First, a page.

Governor General recognizes teacher for bringing history to life

By 
  • December 2, 2010
Diane VautourTORONTO - Diane Vautour likes to bring history to life. And for doing so on a daily basis at Toronto’s Loretto College High School, she was awarded a Governor General’s Award for Excellence in Teaching Canadian History at a ceremony at Rideau Hall on Nov. 19.

“Teaching at an all-girls’ school, I want to emphasize women’s history, from a women’s point of view,” Vautour, 32, told The Register.

“It’s not just an add-on or an extra page in a textbook.”


In addition to receiving a gold medal, Vautour was presented with a cheque for $2,500 while Loretto College received $1,000.

The school celebrated Vautour’s accomplishments with a Nov. 23 celebration.

Vautour’s students appreciate what their teacher has brought to the classroom. In her lessons, Vautour has had students role play in re-enacting Canadian history. Recently, she had students dress up as pioneering 20th-century suffragette Nellie McClung and her supporters parodying Manitoba’s stand against Canadian women’s right to vote.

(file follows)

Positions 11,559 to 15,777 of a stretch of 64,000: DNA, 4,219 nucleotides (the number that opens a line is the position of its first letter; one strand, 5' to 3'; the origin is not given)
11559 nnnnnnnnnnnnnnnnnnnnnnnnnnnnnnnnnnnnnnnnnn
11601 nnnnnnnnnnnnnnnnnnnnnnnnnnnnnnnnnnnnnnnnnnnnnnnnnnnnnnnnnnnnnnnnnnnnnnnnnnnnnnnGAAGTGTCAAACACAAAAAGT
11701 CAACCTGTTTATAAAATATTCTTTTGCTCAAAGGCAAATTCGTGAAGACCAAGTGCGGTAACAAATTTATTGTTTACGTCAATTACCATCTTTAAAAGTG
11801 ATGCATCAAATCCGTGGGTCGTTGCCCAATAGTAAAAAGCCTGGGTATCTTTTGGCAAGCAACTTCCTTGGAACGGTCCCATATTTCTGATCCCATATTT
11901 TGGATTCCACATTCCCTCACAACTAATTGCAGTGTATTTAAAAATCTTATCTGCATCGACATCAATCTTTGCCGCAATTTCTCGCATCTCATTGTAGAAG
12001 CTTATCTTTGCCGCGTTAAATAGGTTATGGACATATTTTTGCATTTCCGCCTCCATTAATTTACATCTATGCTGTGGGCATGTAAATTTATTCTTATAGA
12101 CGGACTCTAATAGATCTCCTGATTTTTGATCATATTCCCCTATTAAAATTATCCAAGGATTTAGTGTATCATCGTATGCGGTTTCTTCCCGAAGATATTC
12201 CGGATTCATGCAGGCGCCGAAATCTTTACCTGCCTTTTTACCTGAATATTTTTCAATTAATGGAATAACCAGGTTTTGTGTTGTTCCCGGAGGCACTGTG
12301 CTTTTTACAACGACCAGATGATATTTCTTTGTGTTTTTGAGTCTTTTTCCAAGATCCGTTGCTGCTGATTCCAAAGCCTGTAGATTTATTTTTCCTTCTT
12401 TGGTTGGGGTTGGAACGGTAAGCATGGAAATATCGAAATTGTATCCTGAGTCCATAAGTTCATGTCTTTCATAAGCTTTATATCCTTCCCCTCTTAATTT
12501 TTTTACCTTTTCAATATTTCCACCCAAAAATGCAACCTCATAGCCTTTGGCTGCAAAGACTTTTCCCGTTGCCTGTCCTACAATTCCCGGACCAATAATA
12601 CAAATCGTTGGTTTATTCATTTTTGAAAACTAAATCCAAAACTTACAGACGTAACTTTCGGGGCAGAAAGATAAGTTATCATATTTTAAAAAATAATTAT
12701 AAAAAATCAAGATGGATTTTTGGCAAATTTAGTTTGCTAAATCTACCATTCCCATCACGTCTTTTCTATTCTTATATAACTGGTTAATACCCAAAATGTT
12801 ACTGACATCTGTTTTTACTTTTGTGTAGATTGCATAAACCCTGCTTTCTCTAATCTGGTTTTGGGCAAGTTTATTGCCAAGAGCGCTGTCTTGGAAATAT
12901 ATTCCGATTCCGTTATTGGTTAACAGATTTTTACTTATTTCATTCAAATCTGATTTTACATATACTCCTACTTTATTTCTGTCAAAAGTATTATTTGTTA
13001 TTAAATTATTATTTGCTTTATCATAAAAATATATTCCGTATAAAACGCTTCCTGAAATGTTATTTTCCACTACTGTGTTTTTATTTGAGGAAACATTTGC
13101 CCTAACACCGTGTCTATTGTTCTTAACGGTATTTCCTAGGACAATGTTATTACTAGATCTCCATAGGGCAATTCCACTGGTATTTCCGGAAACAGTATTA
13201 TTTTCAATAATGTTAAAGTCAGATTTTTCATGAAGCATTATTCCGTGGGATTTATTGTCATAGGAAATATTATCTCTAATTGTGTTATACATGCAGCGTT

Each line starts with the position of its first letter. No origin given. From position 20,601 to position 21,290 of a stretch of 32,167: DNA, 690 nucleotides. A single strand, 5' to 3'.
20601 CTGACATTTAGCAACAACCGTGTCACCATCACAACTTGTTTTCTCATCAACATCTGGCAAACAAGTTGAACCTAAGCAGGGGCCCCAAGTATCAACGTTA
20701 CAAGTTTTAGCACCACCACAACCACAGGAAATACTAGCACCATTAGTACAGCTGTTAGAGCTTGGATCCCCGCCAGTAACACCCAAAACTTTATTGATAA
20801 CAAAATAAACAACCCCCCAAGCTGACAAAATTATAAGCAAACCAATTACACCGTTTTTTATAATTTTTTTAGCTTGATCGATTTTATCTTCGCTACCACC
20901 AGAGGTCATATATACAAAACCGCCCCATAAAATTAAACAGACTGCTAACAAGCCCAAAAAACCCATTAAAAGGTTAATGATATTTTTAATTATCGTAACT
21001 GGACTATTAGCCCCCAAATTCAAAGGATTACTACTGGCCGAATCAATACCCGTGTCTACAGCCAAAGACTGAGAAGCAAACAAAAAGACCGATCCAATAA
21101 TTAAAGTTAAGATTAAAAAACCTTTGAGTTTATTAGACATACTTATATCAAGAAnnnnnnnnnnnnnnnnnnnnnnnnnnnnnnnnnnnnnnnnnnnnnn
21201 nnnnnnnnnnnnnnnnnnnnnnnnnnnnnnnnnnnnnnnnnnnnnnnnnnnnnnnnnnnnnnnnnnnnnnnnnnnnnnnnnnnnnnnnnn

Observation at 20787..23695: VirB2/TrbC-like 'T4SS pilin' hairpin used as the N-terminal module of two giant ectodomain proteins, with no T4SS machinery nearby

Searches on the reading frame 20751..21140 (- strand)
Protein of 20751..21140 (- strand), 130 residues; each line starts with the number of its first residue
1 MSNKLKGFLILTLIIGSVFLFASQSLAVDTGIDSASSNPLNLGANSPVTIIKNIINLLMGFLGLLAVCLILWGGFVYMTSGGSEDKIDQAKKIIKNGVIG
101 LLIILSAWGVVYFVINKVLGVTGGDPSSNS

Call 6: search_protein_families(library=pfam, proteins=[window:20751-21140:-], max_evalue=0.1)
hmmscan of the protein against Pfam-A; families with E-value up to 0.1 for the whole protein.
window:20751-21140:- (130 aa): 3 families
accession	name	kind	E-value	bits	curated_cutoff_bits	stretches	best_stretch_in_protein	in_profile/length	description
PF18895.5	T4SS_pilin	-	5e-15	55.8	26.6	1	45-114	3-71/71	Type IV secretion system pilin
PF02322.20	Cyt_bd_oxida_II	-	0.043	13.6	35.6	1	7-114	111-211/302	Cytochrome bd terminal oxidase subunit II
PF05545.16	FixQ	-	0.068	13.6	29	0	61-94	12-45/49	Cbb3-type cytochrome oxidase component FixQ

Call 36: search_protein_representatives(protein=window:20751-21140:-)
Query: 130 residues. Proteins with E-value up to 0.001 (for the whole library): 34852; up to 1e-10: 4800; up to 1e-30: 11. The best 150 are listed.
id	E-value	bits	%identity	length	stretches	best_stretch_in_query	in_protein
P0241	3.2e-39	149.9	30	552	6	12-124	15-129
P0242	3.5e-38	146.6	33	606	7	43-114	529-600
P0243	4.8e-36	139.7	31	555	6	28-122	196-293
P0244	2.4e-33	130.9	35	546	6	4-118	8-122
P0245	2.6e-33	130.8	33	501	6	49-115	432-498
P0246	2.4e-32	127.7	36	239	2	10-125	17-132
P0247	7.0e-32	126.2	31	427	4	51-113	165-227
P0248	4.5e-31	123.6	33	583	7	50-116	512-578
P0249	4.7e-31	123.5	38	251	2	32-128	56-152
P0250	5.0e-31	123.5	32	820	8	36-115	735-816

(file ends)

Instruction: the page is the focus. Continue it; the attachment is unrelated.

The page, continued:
Students like Evelyn Alvarado-Gordon, 16, say this lesson about women’s history at the all-girls’ high school brings history to life.

“It connects what’s happening in the past to the present,” said Alvarado-Gordon.

“The role-playing shows how far we’ve come.”

The re-enactment play in Vautour’s class is one of the innovative projects for which the seven-year Loretto College teacher was recognized. The play was followed by a simulation of the parliamentary debate over the 1917 Wartime Elections Act which extended the right to vote to women who had relatives who had fought in the First World War.

The school’s project involving the Mock Parliament of 1914 also required students to research archival reports, prepare costumes, study correct forms of period speech and collect personal information for their roles in portraying politicians, suffragists and newspaper women of that time.

This year, students also created an historical quilt representing the contributions of early Canadians like Canada’s nursing sisters, the Newfoundland Regiment and black Canadian soldiers.

On the importance of highlighting women’s history, Vautour said people often forget about women’s early struggles. But she noted that “regular women” brought about positive changes.

“I want (my students) to see themselves in those women as well,” she said.

Vautour explains that her teaching philosophy is to “make kids like and enjoy history.” Kids love stories and a fun experience, she said.

For student Carine Araujo, these exercises encourage students to “step into the shoes of other people,” including the male politicians of that era who were on the other side of the debate, and to think about what was acceptable compared to today.

As for how she got her passion for history, Vautour credits her former high school history and political science teacher Paul Clancy at Michael Power/St. Joseph Catholic High School.

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